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Publication numberUSD20750 S
Publication typeGrant
Publication dateMay 19, 1891
Filing dateApr 14, 1891
Publication numberUS D20750 S, US D20750S, US-S-D20750, USD20750 S, USD20750S
InventorsJohn West
Export CitationBiBTeX, EndNote, RefMan
External Links: USPTO, USPTO Assignment, Espacenet
Design for a font of printi n g-type
US D20750 S
Abstract  available in
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Claims  available in
Description  (OCR text may contain errors)



No. 20,750. Patented May '519, 1891.

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SPECIFICATION forming part of Design No. 20,7 50, dated May 19, 1891.

Application letl April 14, 1891. Serial No. 388,946. Term of patent 14 years'.

To all whom t may concern/.-

Be it known that I, JOHN IVEST, a citizen of the United States, residing at Chicago, county of Cook, and State of Illinois, have invented and produced a new and original Design foraFont of Printing-Type, which is full y set forth in the following specification, reference being had to the accompanying typographical impressions, forming a part thereof.

This design includes lower-case letters, capitals, iigures, points, dollar-mark, and character &. In general character it is extended, quite ornamental, having heavy face with shade-lines. All terminal lines are concave at the end,and, with a few exceptions, are expanded at the end,the expansion in someinstances, however, being scarcely more than a ceriph, but. in most instances not being a true ceriph, but answering only to the description above given-viz., expanded and concave at the end. This character of line, which is not a true ceriph, is found in the lower 'end of lower-case a, tail of lower-case h, k, m, n, and w, the lower end of the stem ot' figure 7, initial stem of 4capital A, horizontal strokes of capitals E and F, lower end of final stroke of capital H, oblique lowerstrole ot' capital K, horizontalstroke of capital L, tail of capital R, right-hand oblique stroke of capital Y, and both horizontal strokes of capital Z. Other like instances may be found. Lower-case f has the shade-line of the characteristic and of the end of the upper terminal of the stem blending with the shade-line of the body of the stem, making said shade-line continuous past the characteristic and terminal. Lowercase s has the upper extremity finished by an expansion which is substantially a ceriph and the lower extremity finished by a slight expansion only, the lower curve of S also being much more open than the upper curve, tangent to the former at the end, trending quite obliquely downward to the rear. The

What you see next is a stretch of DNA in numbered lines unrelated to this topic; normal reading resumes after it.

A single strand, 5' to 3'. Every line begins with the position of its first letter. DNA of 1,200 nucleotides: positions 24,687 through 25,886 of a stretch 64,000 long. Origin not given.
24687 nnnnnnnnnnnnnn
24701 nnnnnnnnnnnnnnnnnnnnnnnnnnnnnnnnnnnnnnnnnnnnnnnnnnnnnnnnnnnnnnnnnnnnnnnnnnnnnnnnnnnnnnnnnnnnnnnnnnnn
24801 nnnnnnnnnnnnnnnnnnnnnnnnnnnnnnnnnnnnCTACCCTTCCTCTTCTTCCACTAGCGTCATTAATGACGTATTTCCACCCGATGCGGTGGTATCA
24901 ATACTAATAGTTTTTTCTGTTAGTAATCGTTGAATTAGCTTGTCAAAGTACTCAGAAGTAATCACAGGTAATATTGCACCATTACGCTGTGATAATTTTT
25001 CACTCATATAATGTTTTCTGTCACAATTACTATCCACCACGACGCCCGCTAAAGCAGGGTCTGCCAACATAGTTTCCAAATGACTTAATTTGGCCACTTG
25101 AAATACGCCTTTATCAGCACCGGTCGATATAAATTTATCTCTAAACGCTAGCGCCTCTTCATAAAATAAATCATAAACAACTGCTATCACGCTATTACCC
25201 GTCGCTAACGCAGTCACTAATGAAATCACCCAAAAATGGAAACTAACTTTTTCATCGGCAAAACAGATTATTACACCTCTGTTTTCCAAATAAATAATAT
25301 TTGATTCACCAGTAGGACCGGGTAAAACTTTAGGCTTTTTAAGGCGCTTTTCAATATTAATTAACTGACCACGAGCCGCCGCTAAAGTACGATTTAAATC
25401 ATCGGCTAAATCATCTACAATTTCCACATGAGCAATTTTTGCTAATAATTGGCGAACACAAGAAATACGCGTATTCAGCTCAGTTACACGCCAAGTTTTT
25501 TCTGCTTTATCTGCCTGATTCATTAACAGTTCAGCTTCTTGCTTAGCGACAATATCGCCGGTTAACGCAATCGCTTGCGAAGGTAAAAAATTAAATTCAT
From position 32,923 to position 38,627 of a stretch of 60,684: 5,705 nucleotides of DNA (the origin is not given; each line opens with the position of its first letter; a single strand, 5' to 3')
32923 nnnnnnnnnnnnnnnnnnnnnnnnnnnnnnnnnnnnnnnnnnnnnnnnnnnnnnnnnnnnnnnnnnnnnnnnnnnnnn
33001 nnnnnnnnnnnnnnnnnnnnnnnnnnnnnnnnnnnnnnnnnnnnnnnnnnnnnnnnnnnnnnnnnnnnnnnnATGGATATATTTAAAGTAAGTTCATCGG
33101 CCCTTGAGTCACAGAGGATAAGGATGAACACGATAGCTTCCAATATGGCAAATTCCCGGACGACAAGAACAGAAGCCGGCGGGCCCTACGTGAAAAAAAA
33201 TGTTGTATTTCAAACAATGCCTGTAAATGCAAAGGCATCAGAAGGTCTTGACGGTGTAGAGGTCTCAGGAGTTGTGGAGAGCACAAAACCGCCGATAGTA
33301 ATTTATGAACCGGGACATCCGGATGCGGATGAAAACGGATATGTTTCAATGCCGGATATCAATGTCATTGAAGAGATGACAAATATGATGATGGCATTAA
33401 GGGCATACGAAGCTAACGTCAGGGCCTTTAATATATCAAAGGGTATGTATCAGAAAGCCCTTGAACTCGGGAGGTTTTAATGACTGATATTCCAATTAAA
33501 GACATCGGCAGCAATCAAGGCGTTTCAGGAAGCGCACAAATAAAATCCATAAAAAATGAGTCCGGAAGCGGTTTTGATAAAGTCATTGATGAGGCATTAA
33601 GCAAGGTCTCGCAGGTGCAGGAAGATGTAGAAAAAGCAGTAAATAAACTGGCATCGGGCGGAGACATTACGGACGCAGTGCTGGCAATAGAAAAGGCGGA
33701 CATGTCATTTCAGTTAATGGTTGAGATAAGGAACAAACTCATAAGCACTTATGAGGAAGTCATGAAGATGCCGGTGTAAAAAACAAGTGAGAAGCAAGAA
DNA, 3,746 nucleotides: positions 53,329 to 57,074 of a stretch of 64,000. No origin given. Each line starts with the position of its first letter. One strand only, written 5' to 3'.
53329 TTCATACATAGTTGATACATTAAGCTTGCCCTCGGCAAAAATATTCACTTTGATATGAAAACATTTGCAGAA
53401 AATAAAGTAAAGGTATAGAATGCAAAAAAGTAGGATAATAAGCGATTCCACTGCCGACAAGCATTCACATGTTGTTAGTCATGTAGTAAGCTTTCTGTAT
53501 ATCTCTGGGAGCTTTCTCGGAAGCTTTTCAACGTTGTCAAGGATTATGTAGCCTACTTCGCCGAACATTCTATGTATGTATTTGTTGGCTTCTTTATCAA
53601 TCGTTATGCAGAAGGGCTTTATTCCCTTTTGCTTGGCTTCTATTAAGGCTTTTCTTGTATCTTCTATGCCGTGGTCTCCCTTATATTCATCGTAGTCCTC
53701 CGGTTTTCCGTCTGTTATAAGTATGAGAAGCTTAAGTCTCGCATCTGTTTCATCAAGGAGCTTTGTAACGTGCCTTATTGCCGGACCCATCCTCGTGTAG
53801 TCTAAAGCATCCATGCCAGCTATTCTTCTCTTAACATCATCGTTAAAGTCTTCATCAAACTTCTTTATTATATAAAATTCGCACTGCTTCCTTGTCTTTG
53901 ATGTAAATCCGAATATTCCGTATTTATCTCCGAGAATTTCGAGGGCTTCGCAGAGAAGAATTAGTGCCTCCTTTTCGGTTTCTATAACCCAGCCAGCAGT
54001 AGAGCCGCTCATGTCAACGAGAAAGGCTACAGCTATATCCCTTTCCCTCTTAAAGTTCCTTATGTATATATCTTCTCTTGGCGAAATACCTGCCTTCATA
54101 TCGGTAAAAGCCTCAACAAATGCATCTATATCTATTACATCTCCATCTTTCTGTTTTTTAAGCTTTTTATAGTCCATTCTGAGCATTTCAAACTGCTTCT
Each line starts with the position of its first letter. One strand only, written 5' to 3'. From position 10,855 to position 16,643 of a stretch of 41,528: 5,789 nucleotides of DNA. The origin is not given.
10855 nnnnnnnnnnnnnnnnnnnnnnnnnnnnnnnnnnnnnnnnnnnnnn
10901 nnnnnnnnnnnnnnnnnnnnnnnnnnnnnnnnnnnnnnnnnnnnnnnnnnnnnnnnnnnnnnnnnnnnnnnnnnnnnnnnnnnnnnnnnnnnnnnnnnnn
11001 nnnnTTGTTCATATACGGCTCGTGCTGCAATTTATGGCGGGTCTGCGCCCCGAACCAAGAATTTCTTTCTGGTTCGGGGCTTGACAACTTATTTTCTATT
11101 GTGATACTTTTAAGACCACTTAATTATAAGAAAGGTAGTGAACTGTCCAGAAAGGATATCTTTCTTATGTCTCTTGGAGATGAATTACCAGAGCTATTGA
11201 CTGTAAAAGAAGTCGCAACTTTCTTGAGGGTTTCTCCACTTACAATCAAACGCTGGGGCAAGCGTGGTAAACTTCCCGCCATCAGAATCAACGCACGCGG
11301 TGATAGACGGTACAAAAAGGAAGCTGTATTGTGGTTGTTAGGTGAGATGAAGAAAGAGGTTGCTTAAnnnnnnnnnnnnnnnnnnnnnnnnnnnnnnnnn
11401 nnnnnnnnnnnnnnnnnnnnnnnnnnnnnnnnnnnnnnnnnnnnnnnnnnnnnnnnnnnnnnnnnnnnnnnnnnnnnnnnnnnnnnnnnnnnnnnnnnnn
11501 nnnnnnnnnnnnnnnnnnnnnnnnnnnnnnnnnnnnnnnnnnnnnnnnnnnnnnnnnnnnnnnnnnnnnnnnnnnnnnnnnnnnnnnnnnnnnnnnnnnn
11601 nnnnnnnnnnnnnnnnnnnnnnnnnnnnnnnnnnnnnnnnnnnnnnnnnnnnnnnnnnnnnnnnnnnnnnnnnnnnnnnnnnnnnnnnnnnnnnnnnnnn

lower-case t has the cross-stroke formed by a short triangular projection to the right t'rom the stem,but not crossing` said stem. Lowercase w has the iirst two elements curved at the bottom and the final element, consisting of a stem, extending below the line. The upcurve element of capitals D and R do not join the stem at the top, but terminate in an inwardly-tapering curve. Capital M is composed of two upwardly-curved elements having a common medial stem, while capital N, on the contrary, is angular'.

The lower limit of the letters, both upper and lower case, and especiall7 the lower-case, is irregular minate at any uniform line, no1' do the elements which extend below the line extend equally below a uniform base-line. This is observable, for example, in lower-case b, in which the curve extends a little lower than the stem, and lower-case c, which, while not having an extension which would he conventionally termed below the line, is, nevertheless, lower than any uniform linewhich could be taken as the general base-line of the font. Lower-case f extends a little below the line, but not so low as the tail of lower-case g, vwhile the oblique terminal strokes of lowercase h and k are a little lower than t and not so low as the tail of g. These instances will suflice to illustrate this characteristic.

I claim- The design for a font of printing-type herein shown and described.

In testimony whereof I have hereunto set my hand, at Chicago, Illinois, in the presence of two witness, this 25th day of March, 1891.




per-curve element of capital B and the singlethat is to say, they do not ter-